Flow Regime Transition and Air Entrapment in Combined Sewer Storage Tunnels
The rapid filling of a stormwater storage tunnel is accompanied by a flow regime transition from free surface to pressurized flow with the presence of a hydraulic bore. Nearly all previous experimental investigations of flow regime transition have involved the study of pipe-filling bores; this seems to be a consequence of the experimental setup implemented as opposed to a necessarily common occurrence in prototype systems. In analyzing transient filling conditions in a large combined sewer overflow storage tunnel proposed for Washington DC, it became clear that the flow regime transition more commonly occurs as a gradual flow regime transition which involves a regular free surface bore followed by a gradually sloping free surface up to the pipe crown. This unsteady process can result in air pockets being trapped and pressurized in the system. As these air pockets reach a ventilation shaft, they can be quickly released upward in an air-water mixture. This phenomenon known as geysering potentially results in the untreated poor quality water returning to the surface. Laboratory experiments were used to observe the formation of pressurized air pockets and geysering events associated with gradual flow regime conditions.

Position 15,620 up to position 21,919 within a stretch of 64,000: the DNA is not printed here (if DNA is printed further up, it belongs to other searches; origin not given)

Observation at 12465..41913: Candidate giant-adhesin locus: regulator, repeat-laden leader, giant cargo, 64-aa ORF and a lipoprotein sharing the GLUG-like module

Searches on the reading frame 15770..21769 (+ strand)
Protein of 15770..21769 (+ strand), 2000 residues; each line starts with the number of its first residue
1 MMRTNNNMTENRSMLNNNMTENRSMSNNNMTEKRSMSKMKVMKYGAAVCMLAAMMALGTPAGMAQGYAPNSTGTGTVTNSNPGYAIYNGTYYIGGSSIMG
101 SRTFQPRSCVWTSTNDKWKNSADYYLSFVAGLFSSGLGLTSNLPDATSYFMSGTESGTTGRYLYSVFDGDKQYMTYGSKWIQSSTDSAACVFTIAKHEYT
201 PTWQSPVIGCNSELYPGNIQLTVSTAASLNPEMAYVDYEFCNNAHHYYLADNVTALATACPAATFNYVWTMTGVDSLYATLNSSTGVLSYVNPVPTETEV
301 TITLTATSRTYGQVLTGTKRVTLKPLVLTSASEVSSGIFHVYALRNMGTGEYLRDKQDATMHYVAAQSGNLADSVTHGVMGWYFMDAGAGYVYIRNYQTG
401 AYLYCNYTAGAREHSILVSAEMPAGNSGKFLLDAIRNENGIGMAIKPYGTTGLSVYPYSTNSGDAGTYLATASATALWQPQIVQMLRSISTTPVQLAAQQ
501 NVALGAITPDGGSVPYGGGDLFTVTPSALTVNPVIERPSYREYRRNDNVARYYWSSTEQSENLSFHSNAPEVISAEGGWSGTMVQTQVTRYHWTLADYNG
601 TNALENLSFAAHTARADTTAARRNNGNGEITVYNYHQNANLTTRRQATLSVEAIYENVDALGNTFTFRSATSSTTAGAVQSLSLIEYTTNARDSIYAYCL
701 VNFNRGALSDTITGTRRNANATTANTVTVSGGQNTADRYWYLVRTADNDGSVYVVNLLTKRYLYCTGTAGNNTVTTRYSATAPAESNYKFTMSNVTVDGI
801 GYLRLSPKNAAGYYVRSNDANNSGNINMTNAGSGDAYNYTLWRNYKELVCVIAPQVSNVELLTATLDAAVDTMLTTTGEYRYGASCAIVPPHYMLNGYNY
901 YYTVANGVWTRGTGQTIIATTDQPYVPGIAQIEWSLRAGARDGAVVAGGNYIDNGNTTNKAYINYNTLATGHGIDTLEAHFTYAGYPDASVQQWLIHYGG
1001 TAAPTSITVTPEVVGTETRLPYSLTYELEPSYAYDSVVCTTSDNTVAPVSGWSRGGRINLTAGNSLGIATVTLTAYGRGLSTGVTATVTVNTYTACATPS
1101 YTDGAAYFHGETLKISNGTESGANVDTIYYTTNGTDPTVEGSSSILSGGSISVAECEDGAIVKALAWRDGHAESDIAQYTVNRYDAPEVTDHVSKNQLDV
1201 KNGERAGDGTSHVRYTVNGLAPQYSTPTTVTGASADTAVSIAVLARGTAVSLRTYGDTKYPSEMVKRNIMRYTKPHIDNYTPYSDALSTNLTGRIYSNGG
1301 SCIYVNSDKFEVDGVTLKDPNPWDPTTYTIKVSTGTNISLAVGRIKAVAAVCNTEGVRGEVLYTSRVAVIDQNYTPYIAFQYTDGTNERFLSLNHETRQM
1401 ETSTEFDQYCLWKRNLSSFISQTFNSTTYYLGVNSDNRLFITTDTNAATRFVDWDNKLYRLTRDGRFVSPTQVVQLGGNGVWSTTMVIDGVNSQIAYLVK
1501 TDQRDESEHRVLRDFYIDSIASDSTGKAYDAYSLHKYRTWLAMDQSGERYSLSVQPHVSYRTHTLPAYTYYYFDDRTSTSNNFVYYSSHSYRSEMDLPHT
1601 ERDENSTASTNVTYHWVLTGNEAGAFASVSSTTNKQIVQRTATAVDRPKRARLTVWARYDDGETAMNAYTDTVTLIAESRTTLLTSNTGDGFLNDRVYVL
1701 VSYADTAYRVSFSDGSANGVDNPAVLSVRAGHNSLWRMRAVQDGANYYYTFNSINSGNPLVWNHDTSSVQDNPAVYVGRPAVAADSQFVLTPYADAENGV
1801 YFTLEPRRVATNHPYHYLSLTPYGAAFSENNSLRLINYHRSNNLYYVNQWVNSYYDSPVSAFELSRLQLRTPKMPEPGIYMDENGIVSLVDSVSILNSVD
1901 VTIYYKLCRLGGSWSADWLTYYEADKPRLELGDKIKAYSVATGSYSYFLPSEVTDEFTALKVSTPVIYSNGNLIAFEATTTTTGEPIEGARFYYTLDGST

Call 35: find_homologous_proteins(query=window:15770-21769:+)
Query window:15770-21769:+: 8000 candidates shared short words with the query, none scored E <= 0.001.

Geysers that occur due to the release of these air pockets do not necessarily correspond to high pressures in the system. The consequences of these observations for the requirements of numerical models are discussed. It is also shown that the geysering phenomenon can be significantly reduced by altering the geometry of the ventilation shafts.
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